Flask apps on Heroku susceptible to IP spoofing
Posted: May 12, 2013
If you've ever deployed an application to Heroku or set up Varnish as a reverse caching proxy or used a "web accelerator" like CloudFlare or proxied Nginx to Gunicorn, then you've probably encountered a common annoyance: the REMOTE_ADDR variable becomes worthless since every connection looks like it's coming from your proxy server instead of the actual user making the request.
The Typical Solution
Luckily it's a common enough problem that there are many easy solutions. In Flask, you might use a snippet like the following from StackOverflow:
if not request.headers.getlist("X-Forwarded-For"): ip = request.remote_addr else: ip = request.headers.getlist("X-Forwarded-For") # (don't just copy/paste this -- keep reading)
from werkzeug.contrib.fixers import ProxyFix # [ ... ] app.wsgi_app = ProxyFix(app.wsgi_app) # (don't just copy/paste this -- keep reading)
The above code seems to work great. I've created an extremely simple demo app that echoes your IP address and deployed it Heroku at http://flask-proxy-demo.herokuapp.com/ -- give it a spin, it looks like it works fine...
$ curl http://flask-proxy-demo.herokuapp.com/ Your IP address is 220.127.116.11
But here's where the problem comes in:
$ curl -H "X-Forwarded-For: 18.104.22.168" \ http://flask-proxy-demo.herokuapp.com/ Your IP address is 22.214.171.124
Uh, oh. How about:
$ curl -H "X-Forwarded-For: <script>alert(1)" \ http://flask-proxy-demo.herokuapp.com/ Your IP address is <script>alert(1)
Yikes. So what went wrong?
How X-Forwarding-For header works.
Since a request can potentially pass through multiple proxy servers, X-Forwarded-For is actually a comma-separated list. The first server adds the client IP to the header, the next server appends what it thinks the client IP is, and so on.
Imagine you've got CloudFlare running in front of Heroku so the request looks like
client --> cloudflare --> heroku --> app
That means the incoming request to your app will have a remote address coming from Heroku and a header that looks like
X-Forwarding-For: client.ip.addr, cloudflare.ip.addr
So grabbing the first address is tempting. But in this scenario, there's nothing stopping the client coming in with their own X-Forwarding-For header before their request hits CloudFlare (maybe they're malicious or maybe they just have their own proxy on their end). Either way, you get something like:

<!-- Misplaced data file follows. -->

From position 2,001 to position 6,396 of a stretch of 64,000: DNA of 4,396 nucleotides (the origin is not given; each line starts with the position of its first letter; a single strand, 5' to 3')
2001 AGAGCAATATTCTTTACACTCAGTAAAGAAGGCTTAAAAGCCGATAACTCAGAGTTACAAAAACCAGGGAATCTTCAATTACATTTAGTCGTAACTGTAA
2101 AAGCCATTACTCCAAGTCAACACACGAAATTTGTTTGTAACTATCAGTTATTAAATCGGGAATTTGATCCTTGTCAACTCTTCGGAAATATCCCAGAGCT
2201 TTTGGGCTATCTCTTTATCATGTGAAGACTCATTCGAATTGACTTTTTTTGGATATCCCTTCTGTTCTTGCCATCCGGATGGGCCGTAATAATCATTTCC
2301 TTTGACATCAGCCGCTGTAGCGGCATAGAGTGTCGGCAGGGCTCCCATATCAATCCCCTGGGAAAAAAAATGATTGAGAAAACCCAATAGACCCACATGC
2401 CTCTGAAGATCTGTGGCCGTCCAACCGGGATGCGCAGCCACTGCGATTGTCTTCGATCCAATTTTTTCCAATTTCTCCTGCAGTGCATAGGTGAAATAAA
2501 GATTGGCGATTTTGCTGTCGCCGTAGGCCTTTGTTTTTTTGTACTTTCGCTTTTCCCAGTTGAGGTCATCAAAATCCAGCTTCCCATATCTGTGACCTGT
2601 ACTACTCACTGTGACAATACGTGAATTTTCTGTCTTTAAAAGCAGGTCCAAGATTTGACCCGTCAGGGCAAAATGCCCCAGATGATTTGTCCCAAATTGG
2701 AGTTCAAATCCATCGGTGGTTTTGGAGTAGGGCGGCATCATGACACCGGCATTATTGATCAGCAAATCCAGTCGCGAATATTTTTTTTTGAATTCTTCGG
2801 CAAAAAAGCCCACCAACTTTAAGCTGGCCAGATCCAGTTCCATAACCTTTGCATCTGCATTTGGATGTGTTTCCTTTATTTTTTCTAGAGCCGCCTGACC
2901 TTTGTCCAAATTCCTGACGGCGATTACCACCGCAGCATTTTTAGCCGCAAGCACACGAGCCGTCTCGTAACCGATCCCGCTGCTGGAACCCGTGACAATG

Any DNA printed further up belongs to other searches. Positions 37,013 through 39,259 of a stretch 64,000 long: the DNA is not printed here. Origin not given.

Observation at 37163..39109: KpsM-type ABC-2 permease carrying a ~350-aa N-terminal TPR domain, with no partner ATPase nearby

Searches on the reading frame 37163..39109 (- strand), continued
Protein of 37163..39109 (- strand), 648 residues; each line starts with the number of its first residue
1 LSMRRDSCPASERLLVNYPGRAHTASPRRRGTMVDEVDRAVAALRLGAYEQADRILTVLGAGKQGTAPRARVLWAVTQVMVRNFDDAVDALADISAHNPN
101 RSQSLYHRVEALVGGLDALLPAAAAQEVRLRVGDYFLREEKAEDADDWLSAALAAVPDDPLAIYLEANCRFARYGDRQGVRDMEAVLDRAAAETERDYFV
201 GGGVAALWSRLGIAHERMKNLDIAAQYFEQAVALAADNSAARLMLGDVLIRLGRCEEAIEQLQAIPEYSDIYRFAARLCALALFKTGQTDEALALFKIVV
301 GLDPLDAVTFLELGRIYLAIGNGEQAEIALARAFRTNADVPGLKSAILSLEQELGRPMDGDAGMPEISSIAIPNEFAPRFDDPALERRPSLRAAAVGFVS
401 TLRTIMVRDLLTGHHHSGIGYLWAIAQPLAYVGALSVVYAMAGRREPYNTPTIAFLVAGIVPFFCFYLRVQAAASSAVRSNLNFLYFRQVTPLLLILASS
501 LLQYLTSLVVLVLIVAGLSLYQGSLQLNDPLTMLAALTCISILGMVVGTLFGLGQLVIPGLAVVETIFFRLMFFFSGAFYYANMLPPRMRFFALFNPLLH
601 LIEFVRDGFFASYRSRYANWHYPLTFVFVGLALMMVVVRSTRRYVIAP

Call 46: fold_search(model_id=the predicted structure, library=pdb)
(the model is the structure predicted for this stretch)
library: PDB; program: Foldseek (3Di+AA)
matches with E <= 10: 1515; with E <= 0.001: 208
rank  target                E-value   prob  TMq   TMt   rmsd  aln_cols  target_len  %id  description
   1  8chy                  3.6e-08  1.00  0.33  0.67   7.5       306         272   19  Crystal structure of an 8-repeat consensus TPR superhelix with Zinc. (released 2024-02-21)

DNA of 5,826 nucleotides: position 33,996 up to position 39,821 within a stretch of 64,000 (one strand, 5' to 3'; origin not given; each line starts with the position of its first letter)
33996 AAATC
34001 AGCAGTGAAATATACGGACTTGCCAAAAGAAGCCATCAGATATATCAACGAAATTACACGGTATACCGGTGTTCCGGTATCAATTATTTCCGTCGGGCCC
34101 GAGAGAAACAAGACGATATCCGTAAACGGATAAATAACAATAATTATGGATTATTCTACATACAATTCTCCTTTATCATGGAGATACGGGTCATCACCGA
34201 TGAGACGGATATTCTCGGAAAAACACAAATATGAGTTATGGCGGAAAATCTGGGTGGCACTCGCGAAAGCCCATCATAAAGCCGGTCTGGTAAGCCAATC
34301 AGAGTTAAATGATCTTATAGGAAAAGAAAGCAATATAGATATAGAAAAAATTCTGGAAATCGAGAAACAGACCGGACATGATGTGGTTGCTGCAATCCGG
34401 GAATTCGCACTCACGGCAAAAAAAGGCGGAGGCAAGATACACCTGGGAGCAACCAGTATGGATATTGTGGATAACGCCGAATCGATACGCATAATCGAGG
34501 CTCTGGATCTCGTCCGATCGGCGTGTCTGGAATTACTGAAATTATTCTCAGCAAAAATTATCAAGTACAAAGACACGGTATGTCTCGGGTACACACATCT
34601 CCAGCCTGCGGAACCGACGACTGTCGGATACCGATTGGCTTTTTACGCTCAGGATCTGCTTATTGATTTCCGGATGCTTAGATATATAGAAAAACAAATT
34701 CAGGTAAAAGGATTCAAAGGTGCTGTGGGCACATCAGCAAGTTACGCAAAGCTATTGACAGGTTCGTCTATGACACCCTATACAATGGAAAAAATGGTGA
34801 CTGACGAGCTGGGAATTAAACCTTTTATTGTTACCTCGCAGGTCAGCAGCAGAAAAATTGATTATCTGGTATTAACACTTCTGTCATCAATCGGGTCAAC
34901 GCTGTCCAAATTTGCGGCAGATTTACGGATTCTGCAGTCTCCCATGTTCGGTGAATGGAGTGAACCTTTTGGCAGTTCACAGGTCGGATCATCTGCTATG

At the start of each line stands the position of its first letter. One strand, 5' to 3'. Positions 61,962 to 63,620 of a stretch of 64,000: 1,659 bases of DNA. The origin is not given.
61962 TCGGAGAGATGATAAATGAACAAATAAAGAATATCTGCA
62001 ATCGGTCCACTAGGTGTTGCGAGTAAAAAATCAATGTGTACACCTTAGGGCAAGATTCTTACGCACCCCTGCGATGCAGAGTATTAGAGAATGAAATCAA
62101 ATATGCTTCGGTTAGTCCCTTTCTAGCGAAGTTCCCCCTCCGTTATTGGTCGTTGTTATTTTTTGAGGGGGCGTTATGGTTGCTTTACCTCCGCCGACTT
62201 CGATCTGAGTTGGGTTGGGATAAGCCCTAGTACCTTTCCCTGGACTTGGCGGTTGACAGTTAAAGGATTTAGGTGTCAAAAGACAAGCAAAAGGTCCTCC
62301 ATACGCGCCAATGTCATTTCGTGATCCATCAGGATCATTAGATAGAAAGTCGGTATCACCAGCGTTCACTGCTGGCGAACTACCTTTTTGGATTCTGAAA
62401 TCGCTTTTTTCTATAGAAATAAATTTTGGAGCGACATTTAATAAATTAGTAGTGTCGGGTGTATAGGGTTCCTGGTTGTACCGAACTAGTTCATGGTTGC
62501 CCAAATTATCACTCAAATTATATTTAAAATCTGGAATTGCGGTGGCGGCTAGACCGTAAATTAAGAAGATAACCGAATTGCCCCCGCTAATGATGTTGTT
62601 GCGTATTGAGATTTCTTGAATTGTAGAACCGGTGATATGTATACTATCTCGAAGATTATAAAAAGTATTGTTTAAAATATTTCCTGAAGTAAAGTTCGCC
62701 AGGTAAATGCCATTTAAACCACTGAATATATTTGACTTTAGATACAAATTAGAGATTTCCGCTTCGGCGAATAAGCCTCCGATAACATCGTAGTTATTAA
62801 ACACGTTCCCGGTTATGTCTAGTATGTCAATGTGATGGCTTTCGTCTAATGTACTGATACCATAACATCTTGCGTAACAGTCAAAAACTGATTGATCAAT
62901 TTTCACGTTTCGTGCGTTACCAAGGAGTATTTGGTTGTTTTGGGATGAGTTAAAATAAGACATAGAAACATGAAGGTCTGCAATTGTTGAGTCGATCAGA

X-Forwarding-For: bogus.ip.addr, client.ip.addr, cloudflare.ip.addr
This may all be obvious if you work with proxies a lot, but it's easy to put the line
proxy_set_header X-Forwarded-For $proxy_add_x_forwarded_for; in your Nginx config without realizing that it appends to X-Forwarded-For rather than replacing it.
My Attempt at a Better Solution
Update: A variation of my fix described below has been committed to Werkzeug and should be available in the upcoming 0.9 release.
And then simply use it like ProxyFix:
from saferproxyfix import SaferProxyFix [...] app.wsgi_app = SaferProxyFix(app.wsgi_app)
This is a fix I hacked together. It's not perfect and I'd love to get some feedback for how it works in different scenarios, but I think it should be a lot safer than ProxyFix. It should work as a drop-in replacement for ProxyFix for the many apps that are behind a single proxy (like Heroku). If you're app is behind two proxies, simply pass in
num_proxy_servers=2 and so on. Optionally, it adds a feature which you can enable by setting
detect_misconfiguration=True that will raise an Exception to warn you if it appears you have incorrectly configured how many proxies you have.
Django and Rails have both run into pretty much the exact same problem. Django "solved" it by removing the offending middleware. Rails went with a system that whitelisting proxies. They assume by default that you want to trust proxies running on the local network.